Off Center
 
Being a writer, I like it much the words and things. I’ve always felt that it is crucial to do grammar good, to spel things corectally, and to fully understand each word that you utilization.    

During my years writing about contact centers and customer care, I’ve uncovered many inconsistencies in how people use and define certain key industry terms and concepts. For instance, some people say “service level” when they mean to say “response time”. Others say “peon” when they mean to say “agent”.  And many say “industry standard” when they mean to annoy me.

So, to help get everybody on the same page, I’ve decided to create a condensed glossary for conact center professionals. While you may already know what some or all of the below words and phrases mean, you don’t.



abandonment: The feeling a contact center manager experiences just after talking to senior management about a budget increase.

adherence to schedule: A contact center metric that measures agents’ affinity for invisibility.

agent (a.k.a. rep, CSR, associate, the artist formerly known as operator): A person – usually – who handles a variety of customer transactions via a variety of contact channels while dreaming of a variety of jobs that pay better, such as pamphleteer or migrant farm worker.

average handle time (AHT): A crucial metric embraced by the world’s leading contact centers… in 1986.

best practice: Two words that raise contact center research report prices to four figures.      

contact center: A big place with bad lighting and cramped cubicles where people wear headsets to keep their skulls intact.

contact centre:  Same as above, only located in a region where people drive on the wrong side of the road or play ice hockey in the summer.

customer satisfaction: What many callers sense after screaming a stream of obscenities as they are about to cancel their account with your company.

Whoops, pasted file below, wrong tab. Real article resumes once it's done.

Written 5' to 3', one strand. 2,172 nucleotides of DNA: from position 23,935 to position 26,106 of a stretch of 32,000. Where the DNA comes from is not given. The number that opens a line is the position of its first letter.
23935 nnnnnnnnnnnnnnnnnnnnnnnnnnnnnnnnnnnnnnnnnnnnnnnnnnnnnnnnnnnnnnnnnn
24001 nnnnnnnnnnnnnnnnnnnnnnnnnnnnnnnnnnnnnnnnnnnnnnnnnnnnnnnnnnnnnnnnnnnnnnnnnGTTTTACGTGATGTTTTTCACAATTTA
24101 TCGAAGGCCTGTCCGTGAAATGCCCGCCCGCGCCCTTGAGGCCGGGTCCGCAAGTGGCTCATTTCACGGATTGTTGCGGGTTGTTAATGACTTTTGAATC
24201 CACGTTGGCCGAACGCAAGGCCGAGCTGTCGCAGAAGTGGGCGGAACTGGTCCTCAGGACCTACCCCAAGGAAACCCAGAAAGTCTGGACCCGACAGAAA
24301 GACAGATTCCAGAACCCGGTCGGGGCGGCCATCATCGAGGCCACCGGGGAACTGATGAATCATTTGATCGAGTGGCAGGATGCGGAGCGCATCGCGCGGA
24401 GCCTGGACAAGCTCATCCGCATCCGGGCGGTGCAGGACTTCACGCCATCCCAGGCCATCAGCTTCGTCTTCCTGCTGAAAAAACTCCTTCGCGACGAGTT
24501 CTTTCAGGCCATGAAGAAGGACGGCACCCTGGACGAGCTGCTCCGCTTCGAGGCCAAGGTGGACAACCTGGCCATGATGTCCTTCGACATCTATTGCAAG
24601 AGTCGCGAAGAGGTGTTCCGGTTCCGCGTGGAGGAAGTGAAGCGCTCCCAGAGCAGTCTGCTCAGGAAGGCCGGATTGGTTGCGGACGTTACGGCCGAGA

e-learning: A way to train agents without having to unlock their cages.

first-call resolution (FCR): The absolute most important metric that a contact center is unable to measure.

forecast: Gloomy.

home agent: A customer care professional who has forgotten how to drive and put on pants. (See also “telecommuting”.)

IVR: An electronic prison where companies house their least valuable customers.

occupancy: The percentage of time contact center agents spend handling calls versus surfing CareerBuilder.com.

offshore outsourcing: A strategy deployed by U.S. contact center executives who want their vacations to Asia to be tax-deductible.

quality monitoring: A practice whereby a contact center spies on its agents to officially confirm that the center’s recruiting and training programs blow.

queue: The line that forms outside a contact center’s bathroom after cold pepperoni pizza has been served as the overtime snack for the third straight day.

screen pop: A martial arts move used on slow computers by impatient agents. 

self-service: A customer care approach adopted by contact centers that can’t find anybody who wants to work for them.

skills-based routing: A tool commonly used to torture workforce management teams.

speech analytics: An expensive software solution used to confirm that customers hate your company as much as agents say.

social media: A cruel trick played on contact center professionals who were just starting to get a handle on email and chat.

supervisor: An agent who has shed his or her headset though not his or her craving for customer abuse. 

telecommuting: An innovative staffing solution based on the belief that agents perform at optimum levels in their underwear. (See also “home agent”.)

Voice of the Customer (VOC):  The sound that your agents hear in their sleep regardless of the amount of therapy or medication they try.

web chat: A contact center channel through which agents can efficiently demonstrate illiteracy to up to four or five customers at once.

workforce management: A complex science involving the use of highly sophisticated technology and mathematical formulas to misjudge the number of agents you need to schedule.